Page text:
And that’s exactly what Bess does. In her quiet moment of love she does what so many of us have wanted throughout our lives of coming out again and again as queer: hugs him with kind and loving acceptance. It’s a very powerful moment, and it’s what made me want to watch the series.

On the total opposite of the spectrum (pun intended), Kat’s coming out discussion is far more educational in tone. In the midst of an international LGBTQIA human rights fiasco, Kat and another character, Jay, have a quiet Chinese takeout dinner at the office and talk about the case at hand. This leads to Kat coming out as bi, followed by Jay’s litany of friendly but typical questions sketching out her sexuality and what it means to her. The scene and writing is done respectfully and affectingly acted, skewering even more stereotypes that may not have gotten dismissed with Blake’s confession for the viewing audience.

I enjoyed the introduction of both characters, both of whom are smart and driven in very different ways. Kat’s introduction was particularly charming as she helped solve a permafrost crisis. I wanted to be friends with this analyst-cum-avocado farmer.

One comment about the rest of the show (I could go on and on, but I wanna zero in on this): What a wonderful display of a straight married relationship. Bess and her husband are loving, funny, supportive, and equals in a way that made me yearn for any future husband I may have. It was so refreshing to see another romantic trope bucked: that of the unhappy married couple. Good job, guys.


Maybe it’s the dramatist in me that felt more drawn to Blake’s confession, but something felt very after-school-special-esque about Kat’s discussion of being fluid. It was nice to see an honest discussion about that on a national platform and I understand the writers wanted to do it justice, but something about the tone felt just this side of preachy.

I realize we’re in a changing landscape of bi+ representation, but I did find myself wanting to see fun representation that isn’t fetishized or in the tone of a PSA. Crazy Ex-Girlfriend doesn’t have to corner the market on this point. I’m confident Madam Secretary can make its own mark.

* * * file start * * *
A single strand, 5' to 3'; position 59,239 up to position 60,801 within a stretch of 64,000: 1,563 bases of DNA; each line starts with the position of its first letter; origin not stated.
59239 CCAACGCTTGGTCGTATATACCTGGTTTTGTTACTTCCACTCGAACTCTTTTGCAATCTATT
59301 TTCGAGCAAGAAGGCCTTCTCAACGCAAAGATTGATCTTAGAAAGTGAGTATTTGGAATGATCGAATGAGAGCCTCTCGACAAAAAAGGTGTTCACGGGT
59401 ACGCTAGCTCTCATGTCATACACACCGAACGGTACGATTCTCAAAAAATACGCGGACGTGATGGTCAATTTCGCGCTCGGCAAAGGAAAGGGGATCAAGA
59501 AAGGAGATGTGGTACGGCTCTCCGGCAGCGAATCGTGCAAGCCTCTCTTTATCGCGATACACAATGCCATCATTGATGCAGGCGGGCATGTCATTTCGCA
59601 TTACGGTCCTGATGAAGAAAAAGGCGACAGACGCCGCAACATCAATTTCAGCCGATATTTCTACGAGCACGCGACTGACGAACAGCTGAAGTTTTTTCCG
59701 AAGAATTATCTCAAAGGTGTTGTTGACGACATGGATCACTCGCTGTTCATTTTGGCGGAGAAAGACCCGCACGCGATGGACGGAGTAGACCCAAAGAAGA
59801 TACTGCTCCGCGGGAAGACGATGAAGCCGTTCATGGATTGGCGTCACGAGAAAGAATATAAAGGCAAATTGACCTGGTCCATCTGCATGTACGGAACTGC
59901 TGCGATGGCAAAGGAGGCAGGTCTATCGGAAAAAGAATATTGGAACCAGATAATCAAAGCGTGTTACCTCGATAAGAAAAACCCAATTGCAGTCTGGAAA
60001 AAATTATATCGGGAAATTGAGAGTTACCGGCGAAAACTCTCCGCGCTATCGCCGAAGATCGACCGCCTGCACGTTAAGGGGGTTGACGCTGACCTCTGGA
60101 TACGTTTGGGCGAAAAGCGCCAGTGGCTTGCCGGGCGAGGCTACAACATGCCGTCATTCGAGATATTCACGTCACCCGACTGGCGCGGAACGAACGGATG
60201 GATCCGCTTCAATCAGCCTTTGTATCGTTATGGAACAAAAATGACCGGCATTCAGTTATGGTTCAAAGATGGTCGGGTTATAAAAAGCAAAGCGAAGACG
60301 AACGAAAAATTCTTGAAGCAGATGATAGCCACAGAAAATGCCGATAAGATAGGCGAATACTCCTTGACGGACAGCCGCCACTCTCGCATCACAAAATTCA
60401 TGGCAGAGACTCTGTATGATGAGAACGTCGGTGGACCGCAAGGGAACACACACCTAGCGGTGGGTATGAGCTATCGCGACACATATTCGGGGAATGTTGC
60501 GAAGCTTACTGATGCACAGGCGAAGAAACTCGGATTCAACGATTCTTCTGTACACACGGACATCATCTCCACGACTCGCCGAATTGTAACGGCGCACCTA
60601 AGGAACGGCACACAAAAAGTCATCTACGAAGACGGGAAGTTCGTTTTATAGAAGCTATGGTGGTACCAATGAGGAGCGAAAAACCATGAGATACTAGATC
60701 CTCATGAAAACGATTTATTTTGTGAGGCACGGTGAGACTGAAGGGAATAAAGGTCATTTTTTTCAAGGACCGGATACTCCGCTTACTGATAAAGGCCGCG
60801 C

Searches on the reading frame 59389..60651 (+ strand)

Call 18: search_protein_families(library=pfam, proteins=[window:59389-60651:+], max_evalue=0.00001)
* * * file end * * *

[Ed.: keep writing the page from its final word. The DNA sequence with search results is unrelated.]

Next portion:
All that said, I think I need to cut some slack for the classroom-lesson scene. I have to remember that Madam Secretary‘s viewing demographic tends to skew more towards older straight women – many of whom may not quite grasp the bi acceptance movement that is coursing through the younger generation. And it breaks down some specific ideas about gender identity in an easy way to digest that is often seen in part in the more academic and queer spaces I move in. So if this works as a way for the mothers and aunties of this land to better understand what the kids are talking about, then more power to it.


Even though I had quibbles about how Kat came out, I still love these two characters (and the show as a whole.) They’re both honest about who they are, both used the term “bisexual” to clear up any confusion, and are defined beyond their sexuality. As icing on the unicorn cake, the producers cast an openly bi actress, Sara Ramirez, to play Kat. In short, I can’t wait to see where and how the show will grow with them.

Jennie Roberson
Jennie Roberson is a comedic actress and screenwriter currently living in Los Angeles. She just finished her first novel (a bi coming-of-age tale, naturally) and hopes to share it with the world soon. When she's not busy binging on Star Trek or dreaming of her future cat army, you can find her occasional thoughts between mountains of re-tweets at her Twitter handle, @JennieRoberson.